So if you have read previous posts in this series, you know we’ve moved in to the Drupal realm and seem committed to the path. We have lots of modules installed and configured. Now, even while the site is live we are looking at refining what we have and further customizing the site.
Drupal has an amazing amount of flexibility. Understanding the core features and vocabulary can take some time but is well worth the effort. The Drupal Handbooks are a great resource.
Going beyond the basics can be even more daunting. This series of articles goes into even more detail on the same process we went through in deciding what open source software to use. Also, the articles go much further in providing technical details in to creating templates (how the site looks) and modifying modules.
Finally, while I think Drupal is an excellent solution for some situations I am not convinced it works for every project. While Drupal’s flexibility and extensibility are impressive, many organizations simply want an easy to use and easy to undertand system for maintaining content. And the specific requirements for some prjects do not easily fit in to the logic and structure that an all encompassing system like Drupal offers. Drupal and other systems force you to fit your concepts to their structure. The time needed to make that happen can be extensive. We have been facing that problem with another project we’ve been struggling with for quite a while.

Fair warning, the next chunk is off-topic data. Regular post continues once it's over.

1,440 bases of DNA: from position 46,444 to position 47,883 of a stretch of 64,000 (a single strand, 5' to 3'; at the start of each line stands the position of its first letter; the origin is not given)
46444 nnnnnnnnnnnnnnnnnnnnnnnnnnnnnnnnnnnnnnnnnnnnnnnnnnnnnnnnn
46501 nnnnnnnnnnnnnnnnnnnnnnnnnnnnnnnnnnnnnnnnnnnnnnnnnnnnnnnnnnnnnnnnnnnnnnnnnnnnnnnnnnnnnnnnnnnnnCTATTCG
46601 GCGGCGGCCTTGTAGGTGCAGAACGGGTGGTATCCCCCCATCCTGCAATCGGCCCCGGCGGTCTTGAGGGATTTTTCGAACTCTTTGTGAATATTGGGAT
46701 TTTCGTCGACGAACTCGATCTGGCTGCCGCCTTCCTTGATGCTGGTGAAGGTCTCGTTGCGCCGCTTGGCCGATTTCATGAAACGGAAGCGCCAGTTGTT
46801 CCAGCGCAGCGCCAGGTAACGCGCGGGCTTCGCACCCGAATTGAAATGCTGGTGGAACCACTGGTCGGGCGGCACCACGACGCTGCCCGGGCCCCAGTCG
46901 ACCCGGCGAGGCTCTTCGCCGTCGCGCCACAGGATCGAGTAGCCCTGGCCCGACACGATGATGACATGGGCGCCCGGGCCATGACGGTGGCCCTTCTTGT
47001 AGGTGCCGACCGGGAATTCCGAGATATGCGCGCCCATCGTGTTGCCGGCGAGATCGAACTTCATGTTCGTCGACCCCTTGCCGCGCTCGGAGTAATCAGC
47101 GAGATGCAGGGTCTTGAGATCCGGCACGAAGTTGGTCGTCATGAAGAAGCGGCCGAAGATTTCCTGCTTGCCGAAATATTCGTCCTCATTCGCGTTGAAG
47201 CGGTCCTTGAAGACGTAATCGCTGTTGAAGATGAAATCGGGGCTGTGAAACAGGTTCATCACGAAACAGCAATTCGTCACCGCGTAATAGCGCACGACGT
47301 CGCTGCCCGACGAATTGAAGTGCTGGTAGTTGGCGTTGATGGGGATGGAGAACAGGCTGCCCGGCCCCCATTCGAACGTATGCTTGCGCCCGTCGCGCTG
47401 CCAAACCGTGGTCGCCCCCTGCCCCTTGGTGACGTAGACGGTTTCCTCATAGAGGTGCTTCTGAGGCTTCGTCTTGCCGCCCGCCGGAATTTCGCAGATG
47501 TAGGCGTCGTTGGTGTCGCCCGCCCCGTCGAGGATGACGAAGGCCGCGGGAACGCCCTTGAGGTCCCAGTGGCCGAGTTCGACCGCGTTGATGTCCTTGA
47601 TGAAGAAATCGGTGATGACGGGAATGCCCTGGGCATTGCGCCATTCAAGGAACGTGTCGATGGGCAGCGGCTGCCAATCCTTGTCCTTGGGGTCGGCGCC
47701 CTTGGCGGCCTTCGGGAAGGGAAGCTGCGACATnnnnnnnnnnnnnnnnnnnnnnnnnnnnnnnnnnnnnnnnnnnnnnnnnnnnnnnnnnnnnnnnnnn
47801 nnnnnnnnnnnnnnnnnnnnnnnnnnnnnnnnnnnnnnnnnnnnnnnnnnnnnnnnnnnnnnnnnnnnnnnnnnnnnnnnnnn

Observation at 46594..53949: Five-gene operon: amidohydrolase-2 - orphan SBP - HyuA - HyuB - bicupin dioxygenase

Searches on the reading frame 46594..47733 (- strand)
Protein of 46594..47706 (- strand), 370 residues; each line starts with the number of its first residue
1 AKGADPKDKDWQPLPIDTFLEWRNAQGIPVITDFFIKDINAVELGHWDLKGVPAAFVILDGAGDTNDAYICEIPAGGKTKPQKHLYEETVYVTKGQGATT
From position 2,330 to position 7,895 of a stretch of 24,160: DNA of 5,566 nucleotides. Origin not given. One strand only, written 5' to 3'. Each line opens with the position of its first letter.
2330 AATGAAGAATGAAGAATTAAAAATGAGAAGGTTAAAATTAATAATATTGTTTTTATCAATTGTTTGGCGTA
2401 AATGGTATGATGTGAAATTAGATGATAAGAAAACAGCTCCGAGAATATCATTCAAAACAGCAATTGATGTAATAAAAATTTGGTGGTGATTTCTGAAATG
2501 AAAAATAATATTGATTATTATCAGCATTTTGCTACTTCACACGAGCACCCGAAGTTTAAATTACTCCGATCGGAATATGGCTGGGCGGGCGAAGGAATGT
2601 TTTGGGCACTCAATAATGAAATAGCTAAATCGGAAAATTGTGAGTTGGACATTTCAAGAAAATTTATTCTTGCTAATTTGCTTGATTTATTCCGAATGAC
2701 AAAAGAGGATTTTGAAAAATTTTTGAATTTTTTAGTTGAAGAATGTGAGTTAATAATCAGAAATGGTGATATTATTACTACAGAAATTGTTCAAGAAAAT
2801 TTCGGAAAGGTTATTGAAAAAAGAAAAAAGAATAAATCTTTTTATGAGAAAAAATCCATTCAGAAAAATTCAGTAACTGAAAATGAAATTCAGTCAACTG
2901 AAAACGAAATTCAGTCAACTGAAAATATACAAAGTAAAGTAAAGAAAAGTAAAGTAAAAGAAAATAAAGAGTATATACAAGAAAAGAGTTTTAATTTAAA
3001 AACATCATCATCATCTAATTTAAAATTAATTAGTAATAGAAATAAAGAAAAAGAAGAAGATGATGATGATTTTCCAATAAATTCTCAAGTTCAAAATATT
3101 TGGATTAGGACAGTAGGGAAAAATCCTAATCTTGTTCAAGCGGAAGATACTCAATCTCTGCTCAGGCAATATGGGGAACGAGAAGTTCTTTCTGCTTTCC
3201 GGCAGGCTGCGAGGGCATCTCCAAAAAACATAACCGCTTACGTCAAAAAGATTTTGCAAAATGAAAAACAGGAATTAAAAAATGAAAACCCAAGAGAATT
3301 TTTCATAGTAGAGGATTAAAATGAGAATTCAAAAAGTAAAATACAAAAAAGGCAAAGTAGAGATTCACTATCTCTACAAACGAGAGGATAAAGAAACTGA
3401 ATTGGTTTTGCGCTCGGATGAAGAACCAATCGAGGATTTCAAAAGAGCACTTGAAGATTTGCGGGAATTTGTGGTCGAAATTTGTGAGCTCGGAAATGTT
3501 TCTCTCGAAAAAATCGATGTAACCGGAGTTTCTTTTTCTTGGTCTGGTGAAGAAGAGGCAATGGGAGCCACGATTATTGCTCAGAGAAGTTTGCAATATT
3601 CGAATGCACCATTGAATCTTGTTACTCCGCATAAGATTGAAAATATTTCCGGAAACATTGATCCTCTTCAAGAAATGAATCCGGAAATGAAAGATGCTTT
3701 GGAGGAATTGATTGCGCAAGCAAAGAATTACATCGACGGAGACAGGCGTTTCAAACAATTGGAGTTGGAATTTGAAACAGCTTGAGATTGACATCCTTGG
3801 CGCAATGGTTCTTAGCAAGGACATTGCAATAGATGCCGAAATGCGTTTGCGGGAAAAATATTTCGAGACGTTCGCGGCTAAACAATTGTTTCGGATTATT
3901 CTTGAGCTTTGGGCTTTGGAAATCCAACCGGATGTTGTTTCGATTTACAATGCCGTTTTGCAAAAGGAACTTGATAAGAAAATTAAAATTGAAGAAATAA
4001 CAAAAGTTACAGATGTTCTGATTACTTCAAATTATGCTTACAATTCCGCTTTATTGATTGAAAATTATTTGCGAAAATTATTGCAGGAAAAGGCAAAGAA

To satisfy the needs of some clients, we have built our own CMS that we can deploy quickly and can be modified easily to accomodate specific needs. For some clients this is a much better solution. The interface is simple and straightforward. The tools are obvious and accessible.
For yet other projects, I have found WordPress to be an ideal solution. It can be set up in 10 minutes. And, like Drupal, has a long list of add-ons that can be used to easily extend its capabilities.
My conclusion is that no single solution will work for all situations. And one of the problems with systems like Drupal is the attempt to be that single solution which means wading through pages and pages of documentation and modules to find just the right tools that meet a specific need. Sometimes simple is simply better.